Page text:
• Facebook


Remember …

Beyond the mobile web. Stephanie Rieger.

Topic 9 in the flow resource discovery and disclosure

  • LSE

  • Library widgets in Moodle.

Topic 9 in the flow resource discovery and disclosure

  • U Cambridge

  • Sakai based learning management environment.

  • Library widgets.

Topic 9 in the flow resource discovery and disclosure

A web index for books?

Link through to library resources through Worldcat and other union catalogs



  • Disclosure and syndication – inside out

  • Institutional assets – website, repositories, …

  • Holdings – knowledge base, catalog (e.g. Google Scholar)

Make sure that resources are visible in the flow

Network Flow






  • Strategic content alliance

  • A set of materials to advise on how to create an effective web presence.

  • SEO

  • Metadata

  • Structureetc ….

Effective web presence



  • • General metadata aggregations (examples: WorldCat; Google Scholar; OAIster; Primo Central; Google)

  • • General data object aggregations (examples: HathiTrust; Wikipedia; Internet Archive; Flickr Commons)

  • • Disciplinary aggregations (examples: AgEcon Search; ArXiv (for physics); EarthPrints)

  • • Form aggregations (examples: Digital Dissertations; MERLOT (learning objects); ArtSTOR; ArchiveGrid)

  • • Topical aggregations (examples: Minnesota Reflections; EthicShare)

External data aggregators fit in to several categories:

Discoverability Phase 2 Final Report.

Some directions

Some directions

  • Attracting ….

  • Social networking strategies for the library

  • Accessing …

  • Think of what discovery tools are effective for particular resources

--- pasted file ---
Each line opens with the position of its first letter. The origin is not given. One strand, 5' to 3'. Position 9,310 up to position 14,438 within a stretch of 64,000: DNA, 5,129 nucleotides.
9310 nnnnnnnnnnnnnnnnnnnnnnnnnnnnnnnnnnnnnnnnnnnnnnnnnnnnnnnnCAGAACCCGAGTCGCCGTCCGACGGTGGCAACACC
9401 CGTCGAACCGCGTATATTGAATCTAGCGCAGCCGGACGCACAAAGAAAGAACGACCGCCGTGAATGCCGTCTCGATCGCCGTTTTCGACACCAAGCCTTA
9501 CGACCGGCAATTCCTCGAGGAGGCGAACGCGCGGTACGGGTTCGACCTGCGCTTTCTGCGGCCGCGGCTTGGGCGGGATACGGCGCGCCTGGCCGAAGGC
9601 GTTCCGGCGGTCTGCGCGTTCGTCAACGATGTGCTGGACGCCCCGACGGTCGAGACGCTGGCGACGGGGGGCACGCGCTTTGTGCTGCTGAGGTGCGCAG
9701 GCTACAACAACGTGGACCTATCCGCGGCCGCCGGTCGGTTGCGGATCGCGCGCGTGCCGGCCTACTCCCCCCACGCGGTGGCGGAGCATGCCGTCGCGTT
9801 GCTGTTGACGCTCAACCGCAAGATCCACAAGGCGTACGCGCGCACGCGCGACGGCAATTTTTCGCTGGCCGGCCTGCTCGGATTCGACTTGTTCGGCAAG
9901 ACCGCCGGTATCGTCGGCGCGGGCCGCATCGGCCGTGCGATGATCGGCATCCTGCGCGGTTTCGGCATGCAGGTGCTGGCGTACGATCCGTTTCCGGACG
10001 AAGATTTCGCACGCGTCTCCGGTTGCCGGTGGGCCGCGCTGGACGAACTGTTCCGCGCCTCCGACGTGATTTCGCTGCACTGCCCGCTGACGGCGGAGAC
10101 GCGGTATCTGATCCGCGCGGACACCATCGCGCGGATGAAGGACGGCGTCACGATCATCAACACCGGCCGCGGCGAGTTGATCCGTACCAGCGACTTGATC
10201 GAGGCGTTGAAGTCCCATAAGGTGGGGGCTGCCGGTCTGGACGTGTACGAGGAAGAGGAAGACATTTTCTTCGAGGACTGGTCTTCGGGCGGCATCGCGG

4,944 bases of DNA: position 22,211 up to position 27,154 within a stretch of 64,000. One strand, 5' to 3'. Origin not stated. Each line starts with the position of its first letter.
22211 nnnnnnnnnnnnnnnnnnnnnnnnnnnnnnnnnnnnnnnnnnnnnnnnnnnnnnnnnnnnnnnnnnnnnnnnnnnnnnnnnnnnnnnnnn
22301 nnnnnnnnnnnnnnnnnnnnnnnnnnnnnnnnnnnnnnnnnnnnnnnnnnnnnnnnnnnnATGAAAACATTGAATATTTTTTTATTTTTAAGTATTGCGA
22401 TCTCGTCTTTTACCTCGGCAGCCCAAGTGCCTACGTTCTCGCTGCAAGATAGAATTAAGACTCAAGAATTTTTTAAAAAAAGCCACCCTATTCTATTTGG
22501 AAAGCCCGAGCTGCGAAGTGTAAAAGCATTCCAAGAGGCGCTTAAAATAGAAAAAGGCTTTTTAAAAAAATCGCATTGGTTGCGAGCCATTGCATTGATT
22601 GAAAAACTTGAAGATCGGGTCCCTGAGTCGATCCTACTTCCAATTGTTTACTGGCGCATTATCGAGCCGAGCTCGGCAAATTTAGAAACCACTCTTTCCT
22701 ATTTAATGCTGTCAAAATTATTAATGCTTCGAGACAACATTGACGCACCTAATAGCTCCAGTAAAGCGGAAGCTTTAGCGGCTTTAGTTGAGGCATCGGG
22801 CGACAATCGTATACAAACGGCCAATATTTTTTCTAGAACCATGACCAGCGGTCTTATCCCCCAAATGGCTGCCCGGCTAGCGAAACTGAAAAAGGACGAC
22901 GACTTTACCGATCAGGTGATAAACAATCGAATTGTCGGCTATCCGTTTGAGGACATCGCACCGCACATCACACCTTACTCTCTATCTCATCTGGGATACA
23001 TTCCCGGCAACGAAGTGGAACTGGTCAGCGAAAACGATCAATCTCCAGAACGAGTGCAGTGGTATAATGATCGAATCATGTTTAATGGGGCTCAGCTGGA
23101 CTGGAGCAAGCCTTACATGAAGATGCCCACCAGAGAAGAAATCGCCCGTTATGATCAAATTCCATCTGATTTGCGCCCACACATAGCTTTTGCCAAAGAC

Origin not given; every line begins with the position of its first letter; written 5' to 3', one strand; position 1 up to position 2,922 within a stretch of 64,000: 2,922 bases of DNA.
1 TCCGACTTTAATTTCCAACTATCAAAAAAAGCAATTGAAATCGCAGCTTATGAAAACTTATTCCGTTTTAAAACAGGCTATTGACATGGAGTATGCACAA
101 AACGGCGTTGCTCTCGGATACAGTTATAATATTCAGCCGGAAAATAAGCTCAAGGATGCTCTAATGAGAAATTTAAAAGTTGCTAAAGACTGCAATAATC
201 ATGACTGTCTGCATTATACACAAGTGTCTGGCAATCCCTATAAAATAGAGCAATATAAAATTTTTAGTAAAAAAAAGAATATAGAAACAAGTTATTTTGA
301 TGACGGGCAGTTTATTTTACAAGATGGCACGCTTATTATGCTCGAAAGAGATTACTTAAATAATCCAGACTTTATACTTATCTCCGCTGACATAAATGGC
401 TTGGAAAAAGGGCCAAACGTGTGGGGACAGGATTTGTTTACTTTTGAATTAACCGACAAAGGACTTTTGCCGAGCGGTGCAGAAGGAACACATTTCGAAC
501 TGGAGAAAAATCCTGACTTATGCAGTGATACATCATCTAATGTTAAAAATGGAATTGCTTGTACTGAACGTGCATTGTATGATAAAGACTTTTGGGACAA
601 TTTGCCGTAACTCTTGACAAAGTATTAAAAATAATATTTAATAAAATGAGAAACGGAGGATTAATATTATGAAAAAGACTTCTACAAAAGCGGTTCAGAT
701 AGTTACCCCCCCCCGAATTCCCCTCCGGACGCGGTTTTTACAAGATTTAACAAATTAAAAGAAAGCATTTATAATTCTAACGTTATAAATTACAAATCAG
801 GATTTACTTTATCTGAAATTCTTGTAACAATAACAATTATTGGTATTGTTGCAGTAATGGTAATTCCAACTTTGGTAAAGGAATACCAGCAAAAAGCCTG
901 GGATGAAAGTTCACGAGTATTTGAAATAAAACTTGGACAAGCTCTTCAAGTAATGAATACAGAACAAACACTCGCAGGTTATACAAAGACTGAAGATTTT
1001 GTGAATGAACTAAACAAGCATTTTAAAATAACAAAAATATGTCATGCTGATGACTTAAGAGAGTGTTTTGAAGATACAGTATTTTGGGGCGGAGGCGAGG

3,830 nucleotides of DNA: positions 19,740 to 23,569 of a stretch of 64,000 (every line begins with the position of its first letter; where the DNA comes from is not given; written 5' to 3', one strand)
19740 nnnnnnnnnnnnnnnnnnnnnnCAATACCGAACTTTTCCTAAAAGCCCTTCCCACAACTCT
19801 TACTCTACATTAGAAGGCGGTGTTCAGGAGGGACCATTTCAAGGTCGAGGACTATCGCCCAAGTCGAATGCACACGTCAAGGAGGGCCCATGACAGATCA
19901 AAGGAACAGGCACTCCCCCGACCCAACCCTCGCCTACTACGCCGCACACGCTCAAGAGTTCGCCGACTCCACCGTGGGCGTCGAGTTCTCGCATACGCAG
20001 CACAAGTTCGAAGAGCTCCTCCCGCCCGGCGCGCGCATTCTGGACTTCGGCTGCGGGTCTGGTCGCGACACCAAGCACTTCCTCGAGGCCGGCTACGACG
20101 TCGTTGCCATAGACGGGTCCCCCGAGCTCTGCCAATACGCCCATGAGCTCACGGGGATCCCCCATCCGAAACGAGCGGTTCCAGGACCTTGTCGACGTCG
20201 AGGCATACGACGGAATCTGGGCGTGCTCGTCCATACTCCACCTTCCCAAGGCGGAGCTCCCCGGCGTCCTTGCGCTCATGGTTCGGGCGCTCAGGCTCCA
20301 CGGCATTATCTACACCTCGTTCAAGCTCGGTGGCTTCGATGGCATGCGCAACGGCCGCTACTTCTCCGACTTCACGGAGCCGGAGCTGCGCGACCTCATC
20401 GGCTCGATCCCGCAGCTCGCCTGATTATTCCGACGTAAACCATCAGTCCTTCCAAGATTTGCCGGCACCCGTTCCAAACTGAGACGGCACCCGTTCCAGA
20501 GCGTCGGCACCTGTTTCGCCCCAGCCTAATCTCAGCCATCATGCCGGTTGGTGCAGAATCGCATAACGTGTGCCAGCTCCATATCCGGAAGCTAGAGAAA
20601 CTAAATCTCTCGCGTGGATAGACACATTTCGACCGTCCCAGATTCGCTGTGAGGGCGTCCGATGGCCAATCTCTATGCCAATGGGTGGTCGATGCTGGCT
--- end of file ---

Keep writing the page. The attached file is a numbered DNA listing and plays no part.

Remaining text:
• Disclosing …

  • Think of what needs to be done to put resources in the flow

Some references

Some references

  • Hagel, J. ., & Singer, M. (January 01, 1999). Unbundling the corporation. Harvard Business Review, 77, 2)

  • Lederman, D. (March 21, 2011). From modernist to modern. Inside Higher Ed.

  • ARL Member Library Profiles.

  • Walter, Scott. (January, 2011). “Distinctive Signifiers of Excellence”: Library Services and the Future of the Academic Library. College & Research Libraries, 72:6-8

  • Hagel, J., Brown, J. S., & Davison, L. (2010). The power of pull: How small moves, smartly made, can set big things in motion. New York: Basic Books

  • Hanson, C. et al. (March 13, 2009) Discoverability Phase 1 Final Report.

  • Hanson, C. et al. (February 04, 2011) Discoverability Phase 2 Final Report.

  • Ellenberg, J. (January 01, 2008). The Netflix Challenge - A USD million prize for building a better recommendation engine is luring the biggest math brains around. Meet the psychologist who just might outsmart them all. Wired, 16, 3, 114

  • Heterick, B. and Hanson, C. Bringing the Library to the User: Integrating Local Web-Scale Discovery Services in ‘Non-Library Provided’ Discovery Points.

Sidorko, P. (October, 2009). Planning for a shared research archive: the Hong Kong experience (PDF)

  • Login